Aung Mingala is staffed by four or five withered, old men. They have all been employed at the theater for decades, seeing to its general up-keep and day to day operations. When observing these men at work, one gets the impression that they are very literally a part of the theater. They constitute its heart, lungs, brain and eyes. In an off hand way they resemble the theater. One of them dwells behind it. All of these old theater-smiths are quite small, likely the result of being young children during the post-World War II years, when famine, hence malnutrition, hence stunted growth were commonplace in Burma. This smallness of stature lends further credence to their biological relationship to the theater. To be small is to circulate more easily through its vessels and chambers. When giving me a tour of the theater, it's as if they were revealing to me their life stories: stories which few people seem to care about anymore. One feels all too certain that the theater will cease living once they do.
The interior of the Aung Mingala is built mostly of wood, as can be seen in this stairwell leading to the balcony.
It breaks my heart to admit as much, but the Aung Mingala Cinema, it seems, is deep in the throws of decline. To say otherwise would be wishful thinking. It was the weekend in Dawei, the part of the week when cinema halls are supposed to make up for sluggish weekday attendance. At neither of the screenings I attended were there more than 10 customers. Besides myself, one showed up for a Saturday evening show, seating himself all the way in the last row of the balcony. In a theater with a seating capacity of close to 600, the emptiness was pervasive.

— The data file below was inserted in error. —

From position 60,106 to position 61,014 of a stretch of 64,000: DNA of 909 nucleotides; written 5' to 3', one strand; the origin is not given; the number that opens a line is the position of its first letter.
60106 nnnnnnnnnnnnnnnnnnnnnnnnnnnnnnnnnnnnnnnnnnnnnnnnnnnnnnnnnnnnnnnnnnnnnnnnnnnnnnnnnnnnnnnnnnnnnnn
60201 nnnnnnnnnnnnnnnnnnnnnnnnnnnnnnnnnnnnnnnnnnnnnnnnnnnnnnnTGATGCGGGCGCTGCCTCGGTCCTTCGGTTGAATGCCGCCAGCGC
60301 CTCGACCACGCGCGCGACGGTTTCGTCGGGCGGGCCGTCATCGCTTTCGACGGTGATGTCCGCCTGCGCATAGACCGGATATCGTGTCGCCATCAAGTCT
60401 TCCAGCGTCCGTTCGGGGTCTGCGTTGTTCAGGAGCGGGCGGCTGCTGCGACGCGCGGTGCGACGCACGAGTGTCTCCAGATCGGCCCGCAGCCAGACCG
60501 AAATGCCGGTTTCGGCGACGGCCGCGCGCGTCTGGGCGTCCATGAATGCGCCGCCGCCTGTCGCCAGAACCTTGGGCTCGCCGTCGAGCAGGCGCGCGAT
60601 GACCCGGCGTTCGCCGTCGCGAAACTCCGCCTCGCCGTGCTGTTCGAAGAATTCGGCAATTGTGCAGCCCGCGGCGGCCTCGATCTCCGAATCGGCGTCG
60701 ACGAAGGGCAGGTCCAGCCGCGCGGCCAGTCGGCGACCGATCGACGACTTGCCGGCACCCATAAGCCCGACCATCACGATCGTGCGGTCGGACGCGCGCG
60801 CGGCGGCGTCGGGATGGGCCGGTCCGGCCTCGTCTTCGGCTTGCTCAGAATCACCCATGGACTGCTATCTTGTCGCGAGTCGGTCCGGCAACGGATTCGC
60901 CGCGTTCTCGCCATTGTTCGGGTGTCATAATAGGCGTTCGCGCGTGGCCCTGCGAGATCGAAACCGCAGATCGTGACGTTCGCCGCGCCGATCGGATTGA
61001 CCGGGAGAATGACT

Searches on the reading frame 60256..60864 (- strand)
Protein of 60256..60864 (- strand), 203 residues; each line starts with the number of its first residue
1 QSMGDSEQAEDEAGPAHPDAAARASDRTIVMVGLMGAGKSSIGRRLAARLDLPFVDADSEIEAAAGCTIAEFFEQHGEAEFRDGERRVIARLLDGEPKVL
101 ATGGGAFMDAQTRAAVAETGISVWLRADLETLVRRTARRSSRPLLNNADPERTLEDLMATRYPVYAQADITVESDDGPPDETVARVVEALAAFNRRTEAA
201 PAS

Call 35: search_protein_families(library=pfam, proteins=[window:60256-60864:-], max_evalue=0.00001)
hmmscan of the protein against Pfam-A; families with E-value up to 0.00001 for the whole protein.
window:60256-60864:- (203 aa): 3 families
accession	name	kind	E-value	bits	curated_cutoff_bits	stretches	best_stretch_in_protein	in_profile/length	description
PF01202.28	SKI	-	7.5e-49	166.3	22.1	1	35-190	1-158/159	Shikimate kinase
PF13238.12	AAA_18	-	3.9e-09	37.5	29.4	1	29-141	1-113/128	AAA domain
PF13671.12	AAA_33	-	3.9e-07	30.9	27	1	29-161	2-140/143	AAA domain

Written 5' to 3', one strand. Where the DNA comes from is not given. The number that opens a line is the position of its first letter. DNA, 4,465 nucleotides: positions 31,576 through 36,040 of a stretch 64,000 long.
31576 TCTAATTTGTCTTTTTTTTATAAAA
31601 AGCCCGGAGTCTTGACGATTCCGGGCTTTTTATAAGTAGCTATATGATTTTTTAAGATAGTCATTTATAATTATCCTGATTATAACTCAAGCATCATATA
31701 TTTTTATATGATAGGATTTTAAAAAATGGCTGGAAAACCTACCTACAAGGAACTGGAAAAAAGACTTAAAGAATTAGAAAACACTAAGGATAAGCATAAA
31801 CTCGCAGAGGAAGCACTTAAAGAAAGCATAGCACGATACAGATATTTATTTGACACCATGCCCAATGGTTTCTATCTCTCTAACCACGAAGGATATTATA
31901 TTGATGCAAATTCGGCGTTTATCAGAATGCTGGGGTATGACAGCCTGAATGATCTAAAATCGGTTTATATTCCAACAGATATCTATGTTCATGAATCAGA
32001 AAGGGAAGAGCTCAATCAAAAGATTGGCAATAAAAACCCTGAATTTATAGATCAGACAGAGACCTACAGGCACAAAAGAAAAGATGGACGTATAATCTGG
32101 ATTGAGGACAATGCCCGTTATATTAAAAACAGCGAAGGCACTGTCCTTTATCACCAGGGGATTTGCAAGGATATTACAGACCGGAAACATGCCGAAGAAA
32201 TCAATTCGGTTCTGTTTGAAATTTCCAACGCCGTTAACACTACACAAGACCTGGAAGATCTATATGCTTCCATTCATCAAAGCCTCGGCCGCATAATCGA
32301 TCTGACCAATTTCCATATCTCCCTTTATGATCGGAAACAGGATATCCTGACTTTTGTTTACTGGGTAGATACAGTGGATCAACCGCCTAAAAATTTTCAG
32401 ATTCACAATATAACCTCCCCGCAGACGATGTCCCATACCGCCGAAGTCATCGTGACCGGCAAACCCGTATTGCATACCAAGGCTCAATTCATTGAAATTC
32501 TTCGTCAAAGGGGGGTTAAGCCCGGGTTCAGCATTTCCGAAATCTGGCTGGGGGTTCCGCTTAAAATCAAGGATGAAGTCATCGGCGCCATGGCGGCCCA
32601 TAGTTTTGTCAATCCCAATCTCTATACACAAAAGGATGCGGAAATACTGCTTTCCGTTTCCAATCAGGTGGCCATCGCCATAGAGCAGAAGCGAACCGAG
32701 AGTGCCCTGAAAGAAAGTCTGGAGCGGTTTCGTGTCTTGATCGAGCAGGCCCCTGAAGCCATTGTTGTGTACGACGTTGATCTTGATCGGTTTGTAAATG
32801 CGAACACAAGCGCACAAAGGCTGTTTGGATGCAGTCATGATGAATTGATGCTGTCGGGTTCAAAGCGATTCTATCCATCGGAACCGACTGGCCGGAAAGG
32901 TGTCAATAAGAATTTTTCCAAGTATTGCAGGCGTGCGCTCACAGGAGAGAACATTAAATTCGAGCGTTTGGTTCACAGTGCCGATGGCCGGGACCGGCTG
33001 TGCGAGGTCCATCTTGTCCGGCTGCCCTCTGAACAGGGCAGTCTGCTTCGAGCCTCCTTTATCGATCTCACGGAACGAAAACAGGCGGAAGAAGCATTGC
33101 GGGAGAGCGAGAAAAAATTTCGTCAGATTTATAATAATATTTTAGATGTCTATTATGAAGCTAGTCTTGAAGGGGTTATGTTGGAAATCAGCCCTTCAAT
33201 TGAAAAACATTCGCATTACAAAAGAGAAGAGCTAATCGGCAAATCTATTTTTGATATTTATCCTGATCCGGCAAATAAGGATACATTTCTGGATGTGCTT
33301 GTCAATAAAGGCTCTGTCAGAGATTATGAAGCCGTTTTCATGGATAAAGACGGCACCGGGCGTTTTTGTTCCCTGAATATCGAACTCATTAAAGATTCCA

"A structure is most legible at the points of birth and death; its interconnections are more discernible as they are added to and then subtracted from. In this way a building is more public in disuse, more open to interrogation in deconstruction, more candidly explanatory of its parts in dismemberment."
January 20th, 2009